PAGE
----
Art Exhibitions

Must-See London Exhibitions This May

Hector Campbell, our new Curator at Large, has his eye on the latest and greatest contemporary exhibitions, and he's always on the lookout for promising up-and-coming artists. If you're in search of your next art fix, here are current London exhibitions that Hector recommends.

By Hector Campbell | 30 Apr 2019

Our Curator at Large, Hector Campbell, has been scouring every corner of London to find the best up-and-coming artistic talent. Discover Hector's highlights below and if you're in London over the next few weeks, pop by to see these exciting shows in person.



Hot on the heels of her successful solo exhibition ‘Realms of the (Un)Real’ at Public Gallery a few months, Emma Fineman brings a thematic show of harlequins, clowns and circus tents to Beers London gallery in East London. Recent Royal College of Art MA Painting graduate Fineman puts a satirical twist on self-portraiture as she depicts herself as the 19th-century pantomime entertainer Joseph Grimaldi, famed with popularising the use of whiteface makeup within the clowning community. Fineman inhabits the mythologised persona of The Fool, allowing her to cunningly question contemporary society and the current state of political unrest rife in both her native America and her adopted home of the United Kingdom. Her co-option of the clown character is also used to critique the proliferation of social media, and the concept of a performed personality; as evermore, we share the most intimate details of our lives in the most public of forums. ‘May I Have Your Attention Please?’ runs until May 11th.


Emma Fineman, (L) ‘Dreamer’, Oil And Charcoal On Canvas, 2019 (R) ‘Liberty Lead By The Fool’, Oil And Charcoal On Canvas, 2019. Installation view at Beers London. Image courtesy of Beers London and Emma Fineman.



For Union Gallery’s latest duo presentation, curated by William Gustafsson, Caroline Wells Chandler takes over the street level space with a host of colourful crocheted characters, while Daniel Blumberg occupies the basement with his autobiographical silverpoint drawings. Chandler continues his exploration into queer identity and gender ambiguity, creating a crochet community of bike riders, spaceships, human-horse hybrid and even his artistic heroes David Hockney and Rose Wylie. The show's centerpiece, ‘School Bois’, immortalises when British boys wore skirts to school for the day in protest again stringent and antiquated uniform rules, an important cultural event that highlighted social issues such as gender fluidity.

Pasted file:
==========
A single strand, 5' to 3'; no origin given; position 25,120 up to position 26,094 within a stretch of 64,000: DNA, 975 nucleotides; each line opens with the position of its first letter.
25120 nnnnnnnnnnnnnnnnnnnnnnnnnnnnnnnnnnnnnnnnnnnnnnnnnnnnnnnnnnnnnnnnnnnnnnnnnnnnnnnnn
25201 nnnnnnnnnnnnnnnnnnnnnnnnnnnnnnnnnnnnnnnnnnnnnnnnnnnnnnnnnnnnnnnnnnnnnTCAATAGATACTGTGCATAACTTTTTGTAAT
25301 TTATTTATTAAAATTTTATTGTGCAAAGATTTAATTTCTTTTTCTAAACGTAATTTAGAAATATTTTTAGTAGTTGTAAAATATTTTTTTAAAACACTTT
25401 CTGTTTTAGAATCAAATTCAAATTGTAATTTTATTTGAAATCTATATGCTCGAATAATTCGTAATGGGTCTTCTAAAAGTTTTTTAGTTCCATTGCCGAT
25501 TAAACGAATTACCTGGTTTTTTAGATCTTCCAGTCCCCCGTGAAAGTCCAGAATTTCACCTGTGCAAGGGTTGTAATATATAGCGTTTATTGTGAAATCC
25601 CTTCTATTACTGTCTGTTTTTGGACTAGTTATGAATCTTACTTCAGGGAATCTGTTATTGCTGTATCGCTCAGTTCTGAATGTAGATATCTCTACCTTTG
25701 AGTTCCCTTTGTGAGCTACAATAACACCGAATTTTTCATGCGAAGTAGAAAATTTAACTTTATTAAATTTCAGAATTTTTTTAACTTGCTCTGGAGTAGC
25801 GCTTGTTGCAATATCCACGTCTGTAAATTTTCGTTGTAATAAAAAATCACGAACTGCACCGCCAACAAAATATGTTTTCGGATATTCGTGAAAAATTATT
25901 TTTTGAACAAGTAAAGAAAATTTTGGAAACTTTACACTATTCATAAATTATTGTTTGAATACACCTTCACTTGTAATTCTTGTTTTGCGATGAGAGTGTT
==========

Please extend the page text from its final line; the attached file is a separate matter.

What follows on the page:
Downstairs Blumberg employs the often neglected medieval medium of silverpoint to create drawings on paper chronicling his life as a touring musician, songwriter and artist, it’s permanence and portability an important factor for the man on the move. His prolific output of micrograms, as described by celebrated curator Hans-Ulrich Obrist, not only gives us a glimpse into the exciting life of an avant-garde artist but also highlights the unavoidable mundanity of everyday existence. ‘Storybook Life’ & ‘UN-ERASE-ABLE’ run until May 11th.


(L) Caroline Wells Chandler ‘School Bois’, Hand crocheted assorted fibers, 2019 (R) Daniel Blumberg, ‘μg, fishing’, Silver on paper, 2019. Image courtesy of Union Gallery.



For New York-based Chloe Wise’s first London solo exhibition she presents a new series of painted portraits, depicting her attractive and aspirational inner social circle in a number of staged scenes that recall both a social media influencers feed and a forced family photo opportunity. However, behind the vibrant, Instagram-filtered surface and the emotionless stares of the sitters, uncleanliness and sordidness is suggested by the inclusion of tissues, hand sanitiser and cling film into Wise’s carefully constructed cliques. This implied impurity is further emphasised by the sculptural works that inhabit the gallery, which act as both functional benches and tissue dispensers for visitors. ‘Not That We Don’t’ runs until May 18th.


 Chloe Wise, (L) ‘Tormentedly Untainted’, Oil on linen, 2019 (R) ‘You definitely lied to the right person’, Oil on linen, 2019. Installation view at Almine Rech. Image courtesy of Almine Rech and Chloe Wise.



For the second show at their new London Bridge project space, Kristin Hjellegjerde presents ‘Happy Hour’ a group exhibition, curated by EKCO London/Roberto Ekholm, celebrating the communal, the collective and the blurring boundaries between business and pleasure, vocation and domesticity. Highlights include the first exhibition outing for Richie Culver’s sculptural series of ‘Roadman Artifacts’, Remi Rough’s site-specific wall mural painted in his signature style of geometric abstraction meets graffiti and the downstairs bookcase, transformed into a Cabinet Curiosity of Melior Place by the curators request that each artist create a small work for the collection. ‘Happy Hour’ runs, by appointment, until May 25th.


Remi Rough, ‘No Consequence’, Graphite, acrylic and spray paint on ply, 2019.

(Image courtesy of Kristin Hjellegjerde and Remi Rough)


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